1. Ahhh. So much to learn and not enough time. Our world has become so specialized and complex. Everyone is a specialist in something and almost no one is (or can be) a generalist.

    And as we age, time becomes so much more valuable. We have to choose how to spend it very carefully.

    I’m enjoying your recent ramblings!

    Cheers,
    ~Eric

  2. I must say I feel much the same way. Where you researched music I researched art. And you are right, asking question is out of fashion and so is critical thinking. Today it is easy to feel small and insignificant, to feel like we know nothing and that the world is passing us by. The Internet’s power might be seen as bringing information to the people but it is more likely that it is bringing mob-mentality to information. All that knowledge at our finger tips and yet no way of knowing its validity but that doesn’t matter does it, it’s all about hits and views. With a great headline who cares about the content?
    My son’s math class in his last year at school was what I learned in my second year at University. My daughter, 4 years younger, was given an assignment which my son did only last year. Where does it end?
    I do not know where the answers to our woes lie. I have not found them in art or philosophy beyond the personal level but then again, maybe that’s all the answers we can ever expect to find. I don’t know.

    • No, I strongly feel that the Internet is vast progress over what we (not) had. I can’t check the validity of everything that I read in Wikipedia, but there are a few things that I know, and when I look them up, I can find what I know, plus an immensity of what seems plausible in the context of what I know.

      Sure, much of Wikipedia’s content must be biased, but so were the big encyclopedias of the past. Only that I didn’t have them for financial reasons, and if I had had them, I couldn’t have used them to look up the publishing year of my Song of the Day 🙂

      Some disciplines must really suffer today though. Look at physics: You can easily understand apples and stones, it took a genius and enormous doubt of the scientific community to come to grips with relativity, but quantum physics? Particles? Strings? Yes, we pump money into those disciplines, but at one point it will be hard to get people interested at all. I suppose it takes a long time today until you understand enough of it to even judge whether you are interested in a career in physics or not. It’s maybe not a problem of today, but once you need years of education until you get even in sight of where the bleeding edge is, the productivity of science must slow down terribly. Or its quality and credibility must suffer. Or likely both 🙂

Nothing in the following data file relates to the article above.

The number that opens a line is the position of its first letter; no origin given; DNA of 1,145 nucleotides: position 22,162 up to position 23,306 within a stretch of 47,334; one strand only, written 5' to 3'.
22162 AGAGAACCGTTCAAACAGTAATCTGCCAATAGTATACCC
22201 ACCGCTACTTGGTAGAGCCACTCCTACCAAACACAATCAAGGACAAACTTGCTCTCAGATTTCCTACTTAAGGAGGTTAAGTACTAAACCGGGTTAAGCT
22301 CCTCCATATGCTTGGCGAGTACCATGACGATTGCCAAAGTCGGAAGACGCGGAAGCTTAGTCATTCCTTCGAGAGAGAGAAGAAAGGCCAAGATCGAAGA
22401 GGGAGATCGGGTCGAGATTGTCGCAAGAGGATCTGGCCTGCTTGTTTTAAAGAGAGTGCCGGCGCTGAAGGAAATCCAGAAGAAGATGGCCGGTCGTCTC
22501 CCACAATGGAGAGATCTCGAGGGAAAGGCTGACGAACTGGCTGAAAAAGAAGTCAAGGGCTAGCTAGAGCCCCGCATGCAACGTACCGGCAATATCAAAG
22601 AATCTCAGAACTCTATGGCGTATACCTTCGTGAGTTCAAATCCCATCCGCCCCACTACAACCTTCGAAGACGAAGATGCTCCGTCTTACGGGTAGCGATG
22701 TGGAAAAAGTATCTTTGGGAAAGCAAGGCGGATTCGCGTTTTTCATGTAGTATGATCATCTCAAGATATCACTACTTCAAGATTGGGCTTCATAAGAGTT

• Good points for sure. I didn’t mean to imply that we were worse off with the Internet. Quite the contrary. There will always be bias in knowledge but it is better to have access to the information than not. However when access comes so easily there is always a risk that it is simply believed without question, without analysis. When things become easy, people become lazy (and yes I am generalising 🙂 ).

        As for the sustainability of learn more and more knowledge, I do not know. I can say though that it surprises me how easily my 17yro son learned what I had once been taught in a Pure Mathematics class in second year University. Perhaps our brains are evolving in ways that will help us cope or perhaps some of the new research happening with DNA which seems to indicate that ancestral memories may be stored in DNA strands might help us find ways of accessing that information. I’m guessing and fantasising. Maybe as you suggest, we will simply lose interest in those topics that take simply too long to learn. I really have no idea.

        You’ve certainly raised some interesting thoughts.

        • I think we still make progress in didactic methods, and some knowledge that once had seemed indispensable as foundation of a particular scientific field is just skipped today. You come surprisingly far using shortcuts, especially in a world where you have to make cuts anyway.

          No, I don’t think kids today are substantially more intelligent. Due to an early exposure to computers they may learn some things faster, and in general they learn different things than we did 🙂